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Google Redesigned

Careful! This post is looking a little old and could be inaccurate in many, many ways

Many a designer has mentioned the lack of design in the Google homepage and at FOWD Tour Leeds last week it was fleetingly mentioned again. This time however it lit a spark and I thought it might be a fun experiment to see what I could do.

Just a bit of fun

Of course I’m unlikely to ever get Google to redesign their homepage; greater designers than me have tried. Instead I would just have fun and see what I could do with the most famous web page in the world.

The rules

It’s was the simplicity of the Google homepage in the age of search portals that made it stand out from the crowd. This simplicity should never be messed with but that’s no excuse for what is still a rather under-designed website that has undergone very little change since its creation.

So before the game started I needed to set some rules:

  1. The logo. This had to remain unchanged, resizing however would be allowed.
  2. White and Blue. Such strong elements of the Google brand had to remain.
  3. 2 Submit Buttons, 1 Text Field. Now supposedly patented by Google these had to stay.
  4. Links. All links visible on the site had to remain, although could be contained within sub menus if required.

What I came up with

Google Redesigned

See a larger version on Flickr

Let me explain

Sure it’s not perfect, but it’s a start. The idea was to add some design flourishes to Google so that it remains recognisable and useable to Google’s users but just freshen it up a little. So what has been changed?


As the rules stated this had to stay the same, but I have reduced it in size a little. Those that use Google will know Google so reinforcing the brand with a large logo isn’t so much of an issue anymore. Instead the Google logo stays prominent on the page with the use of surrounding white space.

Search Box

Google recently increased the font size of form elements. For the search box I increased that even further as it is the primary element of the page so with that I added a text prompt, a spyglass icon and thick border to ensure this is obvious to all users.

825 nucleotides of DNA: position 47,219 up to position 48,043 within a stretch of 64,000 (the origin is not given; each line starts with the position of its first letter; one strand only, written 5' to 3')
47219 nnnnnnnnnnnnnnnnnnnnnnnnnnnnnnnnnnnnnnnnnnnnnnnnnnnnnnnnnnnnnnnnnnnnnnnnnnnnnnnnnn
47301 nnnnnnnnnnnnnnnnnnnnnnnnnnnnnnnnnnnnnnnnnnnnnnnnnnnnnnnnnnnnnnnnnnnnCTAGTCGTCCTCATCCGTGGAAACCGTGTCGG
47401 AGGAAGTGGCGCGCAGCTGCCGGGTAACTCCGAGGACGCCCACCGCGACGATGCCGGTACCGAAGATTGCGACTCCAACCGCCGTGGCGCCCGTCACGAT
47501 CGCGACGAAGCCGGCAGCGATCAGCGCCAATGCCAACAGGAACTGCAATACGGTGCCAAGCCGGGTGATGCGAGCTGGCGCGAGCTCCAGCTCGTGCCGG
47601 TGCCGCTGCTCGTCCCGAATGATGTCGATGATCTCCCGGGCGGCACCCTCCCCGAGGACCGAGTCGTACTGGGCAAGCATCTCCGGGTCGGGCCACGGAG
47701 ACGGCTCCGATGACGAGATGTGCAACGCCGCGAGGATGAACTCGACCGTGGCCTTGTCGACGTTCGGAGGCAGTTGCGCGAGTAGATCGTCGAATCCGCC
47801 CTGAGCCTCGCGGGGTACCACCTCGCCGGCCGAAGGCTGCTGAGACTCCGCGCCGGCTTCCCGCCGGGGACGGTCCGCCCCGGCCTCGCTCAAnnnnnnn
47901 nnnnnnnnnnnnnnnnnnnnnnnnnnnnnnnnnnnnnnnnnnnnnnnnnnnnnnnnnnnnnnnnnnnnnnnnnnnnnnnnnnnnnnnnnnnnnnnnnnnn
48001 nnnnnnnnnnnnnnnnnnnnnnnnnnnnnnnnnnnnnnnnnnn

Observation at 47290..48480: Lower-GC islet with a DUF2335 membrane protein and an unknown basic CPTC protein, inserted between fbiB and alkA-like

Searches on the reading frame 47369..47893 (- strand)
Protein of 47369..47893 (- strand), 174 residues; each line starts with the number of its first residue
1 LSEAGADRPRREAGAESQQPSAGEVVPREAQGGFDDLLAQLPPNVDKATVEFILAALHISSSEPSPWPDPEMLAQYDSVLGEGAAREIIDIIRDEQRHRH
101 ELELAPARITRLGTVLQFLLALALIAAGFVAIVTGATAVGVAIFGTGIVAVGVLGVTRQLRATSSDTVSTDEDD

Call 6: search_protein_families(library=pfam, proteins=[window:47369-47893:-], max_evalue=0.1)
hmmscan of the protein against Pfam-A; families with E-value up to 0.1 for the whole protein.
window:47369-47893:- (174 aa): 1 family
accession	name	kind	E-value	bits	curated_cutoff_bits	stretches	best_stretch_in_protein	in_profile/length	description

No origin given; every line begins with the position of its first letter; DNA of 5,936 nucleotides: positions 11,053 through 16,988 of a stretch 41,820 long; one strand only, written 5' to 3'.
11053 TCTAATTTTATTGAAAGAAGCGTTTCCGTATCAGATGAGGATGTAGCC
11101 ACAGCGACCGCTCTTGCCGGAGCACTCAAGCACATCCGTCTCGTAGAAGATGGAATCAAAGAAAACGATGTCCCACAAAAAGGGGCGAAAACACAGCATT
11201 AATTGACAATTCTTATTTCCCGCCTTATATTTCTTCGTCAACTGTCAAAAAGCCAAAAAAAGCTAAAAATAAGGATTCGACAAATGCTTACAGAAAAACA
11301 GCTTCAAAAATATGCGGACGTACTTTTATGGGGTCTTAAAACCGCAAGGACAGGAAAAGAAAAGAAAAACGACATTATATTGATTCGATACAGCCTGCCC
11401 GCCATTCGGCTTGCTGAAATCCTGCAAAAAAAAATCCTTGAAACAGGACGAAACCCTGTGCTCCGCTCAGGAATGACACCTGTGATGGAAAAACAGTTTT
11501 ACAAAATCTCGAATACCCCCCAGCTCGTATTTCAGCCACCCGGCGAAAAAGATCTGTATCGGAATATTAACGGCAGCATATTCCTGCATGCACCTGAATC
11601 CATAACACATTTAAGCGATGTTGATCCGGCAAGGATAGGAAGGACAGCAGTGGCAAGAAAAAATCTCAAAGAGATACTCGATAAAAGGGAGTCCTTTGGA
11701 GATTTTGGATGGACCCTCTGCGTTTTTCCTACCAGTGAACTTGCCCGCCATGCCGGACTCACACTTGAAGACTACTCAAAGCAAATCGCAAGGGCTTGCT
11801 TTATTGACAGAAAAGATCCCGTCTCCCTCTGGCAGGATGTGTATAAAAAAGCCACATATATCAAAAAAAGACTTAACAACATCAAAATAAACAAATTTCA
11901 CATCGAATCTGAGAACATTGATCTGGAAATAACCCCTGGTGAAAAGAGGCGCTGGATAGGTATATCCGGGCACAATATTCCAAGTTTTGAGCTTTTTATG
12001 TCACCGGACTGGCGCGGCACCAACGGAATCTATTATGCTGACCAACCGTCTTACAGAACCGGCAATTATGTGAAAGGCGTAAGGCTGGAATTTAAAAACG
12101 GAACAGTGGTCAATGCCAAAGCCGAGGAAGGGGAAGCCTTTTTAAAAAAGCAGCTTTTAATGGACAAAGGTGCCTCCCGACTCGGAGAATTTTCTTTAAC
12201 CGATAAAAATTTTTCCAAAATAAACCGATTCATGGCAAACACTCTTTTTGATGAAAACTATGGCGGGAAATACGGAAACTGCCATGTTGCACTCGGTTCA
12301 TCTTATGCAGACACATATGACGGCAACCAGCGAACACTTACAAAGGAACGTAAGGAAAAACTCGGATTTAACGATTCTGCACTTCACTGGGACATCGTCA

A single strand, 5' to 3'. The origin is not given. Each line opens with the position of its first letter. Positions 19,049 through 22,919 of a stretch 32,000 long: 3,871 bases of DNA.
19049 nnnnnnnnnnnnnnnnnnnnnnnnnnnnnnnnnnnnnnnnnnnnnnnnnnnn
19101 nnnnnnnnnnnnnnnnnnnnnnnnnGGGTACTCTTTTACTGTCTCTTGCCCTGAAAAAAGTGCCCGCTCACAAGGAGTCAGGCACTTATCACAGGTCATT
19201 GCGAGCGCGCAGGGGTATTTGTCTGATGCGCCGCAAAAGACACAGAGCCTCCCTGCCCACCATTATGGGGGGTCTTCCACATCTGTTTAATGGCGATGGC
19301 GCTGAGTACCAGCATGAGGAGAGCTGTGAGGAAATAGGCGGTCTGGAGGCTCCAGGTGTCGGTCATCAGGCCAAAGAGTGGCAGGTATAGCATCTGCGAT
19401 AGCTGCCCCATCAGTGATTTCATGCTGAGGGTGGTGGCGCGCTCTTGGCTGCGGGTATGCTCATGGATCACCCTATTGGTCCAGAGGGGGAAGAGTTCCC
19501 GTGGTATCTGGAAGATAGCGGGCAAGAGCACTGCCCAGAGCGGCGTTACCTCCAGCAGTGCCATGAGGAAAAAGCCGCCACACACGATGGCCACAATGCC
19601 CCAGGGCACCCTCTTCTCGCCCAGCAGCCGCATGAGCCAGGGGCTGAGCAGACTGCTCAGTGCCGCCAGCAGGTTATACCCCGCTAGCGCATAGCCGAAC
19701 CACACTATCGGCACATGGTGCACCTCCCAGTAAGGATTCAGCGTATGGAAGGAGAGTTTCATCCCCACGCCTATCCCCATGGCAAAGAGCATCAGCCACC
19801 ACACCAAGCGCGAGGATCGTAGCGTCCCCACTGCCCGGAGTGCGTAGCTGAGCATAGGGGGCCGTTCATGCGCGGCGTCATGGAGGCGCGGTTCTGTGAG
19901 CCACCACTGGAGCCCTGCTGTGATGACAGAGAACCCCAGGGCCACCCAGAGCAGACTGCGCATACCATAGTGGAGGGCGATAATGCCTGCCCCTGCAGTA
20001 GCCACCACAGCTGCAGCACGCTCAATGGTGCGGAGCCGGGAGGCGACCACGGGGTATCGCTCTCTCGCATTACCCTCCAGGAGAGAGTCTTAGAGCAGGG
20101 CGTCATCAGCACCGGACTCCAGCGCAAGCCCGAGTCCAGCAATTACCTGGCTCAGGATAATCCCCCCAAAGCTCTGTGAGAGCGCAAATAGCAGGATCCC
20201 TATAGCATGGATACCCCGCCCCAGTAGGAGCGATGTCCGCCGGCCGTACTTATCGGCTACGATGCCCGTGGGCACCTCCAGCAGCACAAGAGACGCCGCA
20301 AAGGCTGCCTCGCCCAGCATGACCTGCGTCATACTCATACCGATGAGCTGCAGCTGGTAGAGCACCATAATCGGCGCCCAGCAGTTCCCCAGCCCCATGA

This was a simple case of utilising an alternative to the default button styles, keeping the buttons positioned similarly to the current homepage so there is consistency for all users. I did however reduce the recent font increase as the increase just made the buttons look broken in the current homepage.


The search settings link is oddly far away from the search box. The relationship between this link and the search box needed to be made more obvious so this and the links to advanced search and languages would be brought under a settings icon that would display these icons on click.

Fixed Width

On the Google homepage the use of a liquid layout seemed odd as it only places links further away from the main content area on large monitors. Using a fixed with allows for these links to remain within the primary content area as well as allowing the additions of background styling.


The links above the search box were originally positioned in the top left corner. Although still there under drop down menus that better subdivide the Google services these links appear above the search box. This way the user can select the area they wish to search under and still use the main search box without being redirected to the homepage of that particular service. This not only saves time for the user but reduces load on the Google servers by removing unnecessary page views.

What Next?

If I was to take the design another step forward I would want to add more graphical icons to improve usability and accessibility as well as add trending topics to bring Google more in line with Twitter as a resource for up to the minute news. Both these could be counter inducive to the simplicity of the design so would need careful consideration.

So there are my ideas. What would you do with the Google homepage given the chance?